There are, however, some disagreements between the PNL and USR-PLUS regarding the reforms to be carried out. Some USR-PLUS members have suggested that the party would present its own candidate for the post of Prime Minister (in all likelihood the former Prime Minister (2015-2017) and current MEP Dacian Ciolos). "These parliamentary elections are proof that USR-PLUS has matured and that it is now a strong political force, capable of competing with the big parties. It is time for Romania to be governed by competent and responsible people," said Dacian Ciolos when the results were announced.
According to political analysts, the two liberal parties should manage to find a compromise government. "It is in their interest to lead the country together despite their differences in ideology and economic focus that are incomprehensible to most of their supporters," said Andrei Taranu, professor of political science at the National University of Bucharest.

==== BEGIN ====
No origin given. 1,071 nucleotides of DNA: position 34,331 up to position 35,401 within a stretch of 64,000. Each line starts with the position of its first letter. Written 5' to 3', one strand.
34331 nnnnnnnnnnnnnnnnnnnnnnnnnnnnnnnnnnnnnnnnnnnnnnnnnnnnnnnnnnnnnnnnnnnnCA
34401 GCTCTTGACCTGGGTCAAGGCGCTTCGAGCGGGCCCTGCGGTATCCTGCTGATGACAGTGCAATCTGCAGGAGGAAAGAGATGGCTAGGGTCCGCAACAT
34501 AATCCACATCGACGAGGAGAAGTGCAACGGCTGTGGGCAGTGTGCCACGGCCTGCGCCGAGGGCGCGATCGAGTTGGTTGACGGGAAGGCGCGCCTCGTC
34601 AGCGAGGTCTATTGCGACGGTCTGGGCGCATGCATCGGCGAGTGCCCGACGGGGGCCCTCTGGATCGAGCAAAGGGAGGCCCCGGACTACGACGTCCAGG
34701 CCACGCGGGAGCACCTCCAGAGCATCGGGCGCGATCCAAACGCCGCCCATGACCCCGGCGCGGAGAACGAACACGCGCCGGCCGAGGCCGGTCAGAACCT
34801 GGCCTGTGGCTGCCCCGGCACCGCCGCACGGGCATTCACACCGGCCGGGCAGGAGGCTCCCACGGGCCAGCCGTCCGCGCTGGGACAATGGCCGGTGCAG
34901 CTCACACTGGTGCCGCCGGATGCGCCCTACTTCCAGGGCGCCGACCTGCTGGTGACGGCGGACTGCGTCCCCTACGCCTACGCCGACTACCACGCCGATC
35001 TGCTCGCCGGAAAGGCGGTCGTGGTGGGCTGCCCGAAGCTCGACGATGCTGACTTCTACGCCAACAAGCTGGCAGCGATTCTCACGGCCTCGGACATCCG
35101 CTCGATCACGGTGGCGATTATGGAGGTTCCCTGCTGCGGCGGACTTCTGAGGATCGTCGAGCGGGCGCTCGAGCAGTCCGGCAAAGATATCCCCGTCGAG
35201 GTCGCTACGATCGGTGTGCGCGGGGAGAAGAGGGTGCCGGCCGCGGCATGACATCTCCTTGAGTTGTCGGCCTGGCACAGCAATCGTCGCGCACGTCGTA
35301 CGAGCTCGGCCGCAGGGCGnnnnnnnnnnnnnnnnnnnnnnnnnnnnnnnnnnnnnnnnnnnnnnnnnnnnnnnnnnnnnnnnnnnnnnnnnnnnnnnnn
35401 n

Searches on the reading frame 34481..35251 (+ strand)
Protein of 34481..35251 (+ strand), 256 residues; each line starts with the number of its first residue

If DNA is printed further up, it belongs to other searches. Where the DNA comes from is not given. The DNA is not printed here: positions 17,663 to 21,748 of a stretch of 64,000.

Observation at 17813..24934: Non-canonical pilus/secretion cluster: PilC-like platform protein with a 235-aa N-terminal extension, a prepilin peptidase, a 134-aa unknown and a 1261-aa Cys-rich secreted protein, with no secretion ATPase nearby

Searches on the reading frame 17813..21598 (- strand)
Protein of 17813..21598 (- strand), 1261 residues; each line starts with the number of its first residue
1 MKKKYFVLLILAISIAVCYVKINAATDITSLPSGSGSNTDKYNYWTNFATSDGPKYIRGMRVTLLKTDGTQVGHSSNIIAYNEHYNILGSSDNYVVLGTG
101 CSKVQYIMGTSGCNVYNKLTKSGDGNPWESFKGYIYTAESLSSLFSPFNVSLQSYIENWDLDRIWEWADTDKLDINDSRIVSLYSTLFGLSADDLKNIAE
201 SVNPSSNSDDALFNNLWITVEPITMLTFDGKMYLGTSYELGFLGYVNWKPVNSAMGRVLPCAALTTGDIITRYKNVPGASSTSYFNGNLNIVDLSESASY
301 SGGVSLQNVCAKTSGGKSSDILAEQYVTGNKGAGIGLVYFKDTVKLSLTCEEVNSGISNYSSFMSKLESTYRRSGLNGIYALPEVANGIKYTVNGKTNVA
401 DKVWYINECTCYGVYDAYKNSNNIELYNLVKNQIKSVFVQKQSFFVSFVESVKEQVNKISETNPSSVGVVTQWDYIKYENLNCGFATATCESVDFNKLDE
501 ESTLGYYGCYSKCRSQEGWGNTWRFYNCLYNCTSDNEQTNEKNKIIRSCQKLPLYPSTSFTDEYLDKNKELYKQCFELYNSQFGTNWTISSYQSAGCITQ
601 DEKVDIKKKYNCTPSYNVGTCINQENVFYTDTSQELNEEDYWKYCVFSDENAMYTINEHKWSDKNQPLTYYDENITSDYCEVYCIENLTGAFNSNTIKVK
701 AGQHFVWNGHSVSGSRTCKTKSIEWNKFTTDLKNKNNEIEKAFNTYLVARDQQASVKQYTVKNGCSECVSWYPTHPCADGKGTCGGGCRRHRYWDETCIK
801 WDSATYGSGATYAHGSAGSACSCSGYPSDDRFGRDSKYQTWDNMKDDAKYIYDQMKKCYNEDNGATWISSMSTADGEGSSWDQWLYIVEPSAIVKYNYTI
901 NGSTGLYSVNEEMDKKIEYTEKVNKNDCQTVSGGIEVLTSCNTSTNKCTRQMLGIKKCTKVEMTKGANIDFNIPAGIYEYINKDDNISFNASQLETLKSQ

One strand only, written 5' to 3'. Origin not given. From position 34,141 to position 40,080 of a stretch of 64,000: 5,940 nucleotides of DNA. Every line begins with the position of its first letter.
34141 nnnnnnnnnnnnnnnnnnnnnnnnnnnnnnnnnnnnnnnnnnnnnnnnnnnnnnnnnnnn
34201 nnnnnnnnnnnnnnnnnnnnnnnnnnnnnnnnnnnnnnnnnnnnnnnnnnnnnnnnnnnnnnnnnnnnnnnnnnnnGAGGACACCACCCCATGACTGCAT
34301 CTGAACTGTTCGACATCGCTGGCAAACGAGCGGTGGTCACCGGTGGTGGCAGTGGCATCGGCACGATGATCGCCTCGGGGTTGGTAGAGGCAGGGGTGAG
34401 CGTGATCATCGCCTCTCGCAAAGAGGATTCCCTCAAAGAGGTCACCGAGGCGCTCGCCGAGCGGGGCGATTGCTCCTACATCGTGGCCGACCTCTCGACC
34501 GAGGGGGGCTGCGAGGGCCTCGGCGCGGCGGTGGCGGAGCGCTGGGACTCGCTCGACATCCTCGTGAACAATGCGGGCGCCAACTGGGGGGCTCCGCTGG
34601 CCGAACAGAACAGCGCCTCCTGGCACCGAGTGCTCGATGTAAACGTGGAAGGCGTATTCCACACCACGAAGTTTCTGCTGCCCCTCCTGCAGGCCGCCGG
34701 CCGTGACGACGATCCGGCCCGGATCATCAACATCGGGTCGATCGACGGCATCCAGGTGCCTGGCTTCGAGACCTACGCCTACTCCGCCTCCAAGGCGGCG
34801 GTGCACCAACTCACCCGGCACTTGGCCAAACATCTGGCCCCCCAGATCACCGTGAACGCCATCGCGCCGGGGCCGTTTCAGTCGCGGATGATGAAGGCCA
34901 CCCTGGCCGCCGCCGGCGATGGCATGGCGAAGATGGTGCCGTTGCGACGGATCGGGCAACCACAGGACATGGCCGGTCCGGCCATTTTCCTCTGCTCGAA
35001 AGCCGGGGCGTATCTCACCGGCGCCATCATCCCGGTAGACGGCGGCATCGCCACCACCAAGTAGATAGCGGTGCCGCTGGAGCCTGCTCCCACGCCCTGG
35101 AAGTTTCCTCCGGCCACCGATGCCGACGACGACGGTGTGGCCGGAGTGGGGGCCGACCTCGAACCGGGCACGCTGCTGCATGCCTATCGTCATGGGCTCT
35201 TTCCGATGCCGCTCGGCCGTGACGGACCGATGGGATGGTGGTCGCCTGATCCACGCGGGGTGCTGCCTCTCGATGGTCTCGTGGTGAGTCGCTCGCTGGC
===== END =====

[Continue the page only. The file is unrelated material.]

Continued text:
The entry into parliament of more USR-PLUS members may well mark the beginning of a change in the Romanian political scene. Almost all of them are highly educated, having been trained abroad at international universities, especially in Europe and North America. In short, they seem to be more in tune with today's Romania and, above all, better able to embody the Romania of the future than the current leaders of the two largest parties.

On 6th December, the outgoing head of government Ludovic Orban declared that he had "voted for a dynamic, modern, confident in its strengths and internationally respected Romania". The PNL enjoyed the support of President Klaus Iohannis throughout the election campaign. A few days before the election, the head of State again urged his fellow countrymen to help "Romania separate definitively from those who tried to derail its European and democratic course."
The Liberals have promised to make considerable investments in infrastructure, health and education, notably with the help of funds from the European Union, and to develop the country's economic growth.
Publishing Director: Pascale JOANNIN
The author
Corinne Deloy
Author of the European Elections Monitor (EEM) for the Robert Schuman Foundation and project manager at the Institute for Political Studies (Sciences Po).